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Workplace Policies that Shouldn’t Follow You Into 2016



What makes a good workplace policy?

As an HR pro, the responsibility for developing and administering the best polices for your business lies with you. Whether or not you have certain policies – and how you tailor them – depends on the specific nature of your workplace and your company. As you define which route to take in certain policy areas, however, certain guidelines and considerations are helpful.

For legal reasons, there are some “must-have” and “must-not-have” policies – policies that your workplace either can’t operate without, or policies you should never adopt.

  • In the “must have” arena are policies covering at-will employment, discrimination, harassment and retaliation, as well as adherence to Fair Labor Standards Act provisions.
  • “Must not haves” include any policies that prohibit employees from talking about wages or that have the effect of making an employee handbook a contract.

Progressive Discipline Policy Issues

There are differing trains of thought as to the validity and value of progressive discipline policies in the workplace.

  • Those who oppose such policies maintain that employees should be treated like “adults” when things go awry versus issuing a series of warnings that may lead to termination.
  • On the other side of the coin, some experts argue that the abolition of progressive discipline assumes that all supervisors are fair and equally measure their responses to employee misconduct and performance issues. They maintain that you cannot assume that every manager will objectively arrive at the same level of discipline for an infraction.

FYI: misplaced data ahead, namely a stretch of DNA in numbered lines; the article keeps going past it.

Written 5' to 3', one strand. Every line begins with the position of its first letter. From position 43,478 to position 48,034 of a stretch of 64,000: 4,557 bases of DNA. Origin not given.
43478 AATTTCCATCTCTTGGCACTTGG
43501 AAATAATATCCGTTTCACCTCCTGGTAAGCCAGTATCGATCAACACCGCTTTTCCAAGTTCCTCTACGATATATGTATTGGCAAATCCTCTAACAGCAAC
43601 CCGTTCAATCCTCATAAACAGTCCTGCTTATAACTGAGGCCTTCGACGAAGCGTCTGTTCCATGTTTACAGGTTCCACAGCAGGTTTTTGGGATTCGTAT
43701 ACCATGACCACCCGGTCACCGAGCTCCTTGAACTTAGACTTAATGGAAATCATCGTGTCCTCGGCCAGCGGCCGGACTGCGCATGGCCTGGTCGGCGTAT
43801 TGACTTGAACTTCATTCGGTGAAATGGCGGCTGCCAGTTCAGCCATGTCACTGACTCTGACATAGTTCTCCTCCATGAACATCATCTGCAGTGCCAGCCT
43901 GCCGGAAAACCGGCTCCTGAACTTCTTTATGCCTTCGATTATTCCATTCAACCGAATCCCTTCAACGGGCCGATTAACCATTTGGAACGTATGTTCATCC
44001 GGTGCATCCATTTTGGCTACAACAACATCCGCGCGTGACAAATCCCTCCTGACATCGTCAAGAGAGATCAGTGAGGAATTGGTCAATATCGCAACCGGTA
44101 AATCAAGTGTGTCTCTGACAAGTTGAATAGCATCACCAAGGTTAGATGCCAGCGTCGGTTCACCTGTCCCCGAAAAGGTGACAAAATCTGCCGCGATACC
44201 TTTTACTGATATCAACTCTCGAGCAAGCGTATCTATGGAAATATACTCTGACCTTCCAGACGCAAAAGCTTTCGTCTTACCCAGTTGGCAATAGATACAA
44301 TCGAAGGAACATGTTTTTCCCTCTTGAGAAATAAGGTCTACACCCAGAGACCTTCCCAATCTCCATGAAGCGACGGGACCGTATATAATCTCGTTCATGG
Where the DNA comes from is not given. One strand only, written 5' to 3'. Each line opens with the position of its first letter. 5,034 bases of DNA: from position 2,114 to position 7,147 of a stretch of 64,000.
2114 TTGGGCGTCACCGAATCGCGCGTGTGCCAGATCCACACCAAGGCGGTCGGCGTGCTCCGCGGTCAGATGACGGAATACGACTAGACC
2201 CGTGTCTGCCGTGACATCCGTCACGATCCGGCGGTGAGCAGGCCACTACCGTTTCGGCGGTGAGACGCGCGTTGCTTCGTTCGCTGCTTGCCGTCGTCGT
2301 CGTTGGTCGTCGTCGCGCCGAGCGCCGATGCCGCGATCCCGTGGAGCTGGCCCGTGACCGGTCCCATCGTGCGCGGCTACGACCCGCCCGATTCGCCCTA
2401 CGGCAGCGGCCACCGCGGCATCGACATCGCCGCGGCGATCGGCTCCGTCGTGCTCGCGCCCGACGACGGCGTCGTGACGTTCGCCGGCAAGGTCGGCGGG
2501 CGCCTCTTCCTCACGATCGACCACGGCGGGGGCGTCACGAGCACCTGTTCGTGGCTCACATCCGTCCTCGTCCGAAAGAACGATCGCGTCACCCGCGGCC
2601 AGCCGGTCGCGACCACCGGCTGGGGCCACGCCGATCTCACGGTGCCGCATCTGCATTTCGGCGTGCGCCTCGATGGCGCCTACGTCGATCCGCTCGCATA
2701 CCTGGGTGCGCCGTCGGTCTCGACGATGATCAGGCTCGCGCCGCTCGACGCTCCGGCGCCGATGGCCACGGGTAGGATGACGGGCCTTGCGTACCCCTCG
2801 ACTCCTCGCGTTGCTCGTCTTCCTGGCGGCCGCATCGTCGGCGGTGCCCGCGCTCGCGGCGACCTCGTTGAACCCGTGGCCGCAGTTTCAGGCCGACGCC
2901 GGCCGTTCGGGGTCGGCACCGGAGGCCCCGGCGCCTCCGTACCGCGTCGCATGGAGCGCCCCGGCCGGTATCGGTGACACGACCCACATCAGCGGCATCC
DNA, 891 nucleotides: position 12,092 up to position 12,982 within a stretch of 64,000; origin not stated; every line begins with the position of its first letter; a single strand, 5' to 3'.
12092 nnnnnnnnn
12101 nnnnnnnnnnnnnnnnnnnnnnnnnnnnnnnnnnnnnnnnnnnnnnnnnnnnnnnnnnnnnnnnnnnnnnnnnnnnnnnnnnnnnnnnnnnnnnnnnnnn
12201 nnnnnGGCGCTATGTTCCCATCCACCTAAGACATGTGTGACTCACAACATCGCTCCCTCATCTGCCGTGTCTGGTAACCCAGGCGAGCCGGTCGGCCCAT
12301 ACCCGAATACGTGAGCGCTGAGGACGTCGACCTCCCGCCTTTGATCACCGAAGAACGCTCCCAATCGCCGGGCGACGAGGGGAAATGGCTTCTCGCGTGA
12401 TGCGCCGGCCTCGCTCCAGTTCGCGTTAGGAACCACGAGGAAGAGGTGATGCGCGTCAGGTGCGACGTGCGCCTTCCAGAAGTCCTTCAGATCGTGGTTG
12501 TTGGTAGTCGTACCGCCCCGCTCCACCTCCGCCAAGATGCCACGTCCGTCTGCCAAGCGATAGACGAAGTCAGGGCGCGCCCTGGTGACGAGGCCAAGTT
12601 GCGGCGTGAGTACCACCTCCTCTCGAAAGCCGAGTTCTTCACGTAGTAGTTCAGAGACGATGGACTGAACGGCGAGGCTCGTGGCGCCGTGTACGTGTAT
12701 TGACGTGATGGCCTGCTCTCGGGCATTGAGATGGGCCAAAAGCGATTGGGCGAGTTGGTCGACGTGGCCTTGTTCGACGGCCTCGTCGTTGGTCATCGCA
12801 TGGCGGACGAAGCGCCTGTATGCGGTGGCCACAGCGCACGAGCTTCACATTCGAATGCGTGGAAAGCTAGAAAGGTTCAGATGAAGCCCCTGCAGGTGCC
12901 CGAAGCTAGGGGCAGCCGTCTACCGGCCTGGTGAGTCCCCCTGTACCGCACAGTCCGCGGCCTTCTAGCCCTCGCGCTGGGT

• HR and legal expert Peter D. Lowe, partner at Braan & Isaacson, Lewiston, Maine, notes that “If a supervisor wants to skip steps, have him make the case for it, document it, and if he makes a strong case, allow it to happen. It comes down to how you manage progressive discipline, not the policy itself.”

About Reference Rules

Should your managers be allowed to provide references for former employees? Herein lies another area of disagreement when it comes to setting the right policy.

  • On one hand, thinking dictates that a reference seeker cannot file a defamation lawsuit if their former manager never has the option of providing a reference.
  • Dissenters cite flaws in this reasoning. As pointed out by Liz Ryan, CEO of the HR consulting firm Human Workplace, “If you don’t trust managers to avoid lawsuits when they’re giving references for past employees, why do you let them manager your current employees?”
  • The best option may be a middle road, in which no reference may be given without a signed request form that releases your company from liability.

The Attendance Policy Dilemma

Some HR pros decry attendance policies that punish employees for being just a few minutes late, preferring an approach that requires managers to consider each situation separately and work out a collaborative solution. Others say that for many companies, this simply is not feasible.

  • “A good leader administers the policy by inquiring about the obstacles to getting to work, but for fairness and consistency, relies on a clear policy” according to Ryan. For instance, a strict policy is necessary in cases where one shift of employees cannot leave until their replacements arrive.
  • Another “pro” argument is that more structured attendance policies make it easier to treat all employees equally, rather than rely on judgment calls made by supervisors.

Do you need guidance as you make the right policy decisions to advance your workplace? Call on the expert team at CPS Recruitment®. We can help you build, develop and continuously improve your industry-leading team.



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